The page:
BEIJING • China's economic growth looks set to accelerate for the first time in seven years this year, after hardly skipping a beat in the third quarter, but efforts to cut risks in property and debt are beginning to weigh on parts of the world's second-largest economy.
The economy grew 6.8 per cent in the third quarter from a year earlier, in line with analyst forecasts and down slightly from the 6.9 per cent in the second quarter, the National Bureau of Statistics said yesterday.
While the numbers met economists' expectations, they raise questions about the more optimistic forecast flagged by the country's central bank chief Zhou Xiaochuan, who on Sunday said gross domestic product could grow 7 per cent in the second half.
Analysts had pencilled in a gradual GDP slowdown due to an expected softening in property investment and construction as more cities try to cool surging housing prices, while a government campaign against riskier lending pushes up borrowing costs.
In all, the economy was solid and expected to comfortably beat the government's target of around 6.5 per cent for this year and last year's growth rate of 6.7 per cent, which was a 26-year low.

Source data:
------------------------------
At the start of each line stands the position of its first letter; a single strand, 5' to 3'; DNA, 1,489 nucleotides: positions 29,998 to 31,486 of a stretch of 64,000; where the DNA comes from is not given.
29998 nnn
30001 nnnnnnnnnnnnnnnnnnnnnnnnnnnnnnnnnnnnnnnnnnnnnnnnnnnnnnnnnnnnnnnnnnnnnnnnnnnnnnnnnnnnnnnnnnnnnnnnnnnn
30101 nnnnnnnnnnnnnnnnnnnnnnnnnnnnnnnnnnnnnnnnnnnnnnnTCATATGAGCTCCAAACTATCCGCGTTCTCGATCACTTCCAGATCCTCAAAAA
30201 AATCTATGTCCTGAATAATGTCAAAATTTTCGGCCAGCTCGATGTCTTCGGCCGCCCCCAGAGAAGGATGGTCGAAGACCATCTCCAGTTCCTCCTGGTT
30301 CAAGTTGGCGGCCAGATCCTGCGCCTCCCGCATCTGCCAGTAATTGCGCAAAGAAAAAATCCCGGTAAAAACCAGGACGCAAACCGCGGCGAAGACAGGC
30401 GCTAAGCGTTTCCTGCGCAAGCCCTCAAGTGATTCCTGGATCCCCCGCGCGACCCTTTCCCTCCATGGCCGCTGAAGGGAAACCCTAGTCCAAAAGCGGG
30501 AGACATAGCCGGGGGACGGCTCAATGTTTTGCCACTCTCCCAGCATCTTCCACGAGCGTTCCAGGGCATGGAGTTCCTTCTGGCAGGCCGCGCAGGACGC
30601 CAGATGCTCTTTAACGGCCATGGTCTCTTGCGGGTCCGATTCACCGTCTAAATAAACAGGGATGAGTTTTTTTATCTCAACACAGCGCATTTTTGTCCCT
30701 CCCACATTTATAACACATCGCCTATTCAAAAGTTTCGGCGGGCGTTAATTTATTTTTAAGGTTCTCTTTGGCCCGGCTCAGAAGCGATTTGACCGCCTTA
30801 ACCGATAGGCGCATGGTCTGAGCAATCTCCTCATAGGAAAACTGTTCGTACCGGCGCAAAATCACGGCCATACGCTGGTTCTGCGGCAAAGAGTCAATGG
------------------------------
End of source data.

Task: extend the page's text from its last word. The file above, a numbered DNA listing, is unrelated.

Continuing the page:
"The data shows that some deleveraging is continuing and government reforms are working, but growth is still being sup-ported at a reasonable rate," said Ms Kaori Yamato, senior economist at the Mizuho Research Institute in Tokyo.
China's economy has surprised global financial markets and investors with robust growth so far this year, driven by a renaissance in long-ailing "smokestack" in-dustries such as steel, and strong demand from Europe and the United States.
At the same time, there are concerns about the state's growing role in the economy: The acceleration in year-on-year state investment growth outstripped private investment growth last month.
Analysts and the International Monetary Fund warn that Beijing is still too reliant on debt-fuelled stimulus to meet fixed growth targets. Rating agencies estimate the overall debt burden at almost three times economic output.
On the sidelines of a key, twice-a-decade Chinese Communist Party congress yesterday, Mr Zhou said excessive optimism could lead to a "Minsky Moment". He was referring to a theory named after economist Hyman Minsky, in which debt or currency pressures trigger a collapse in asset prices after long periods of growth. His comments come on the 30th anniversary of the Black Monday Wall Street crash.
In the opening speech of the party congress, President Xi Jinping said China will deepen economic and financial reforms and further open its markets to foreign investors as it looks to move from high-speed to high-quality growth. But he also called for stronger, bigger state firms.
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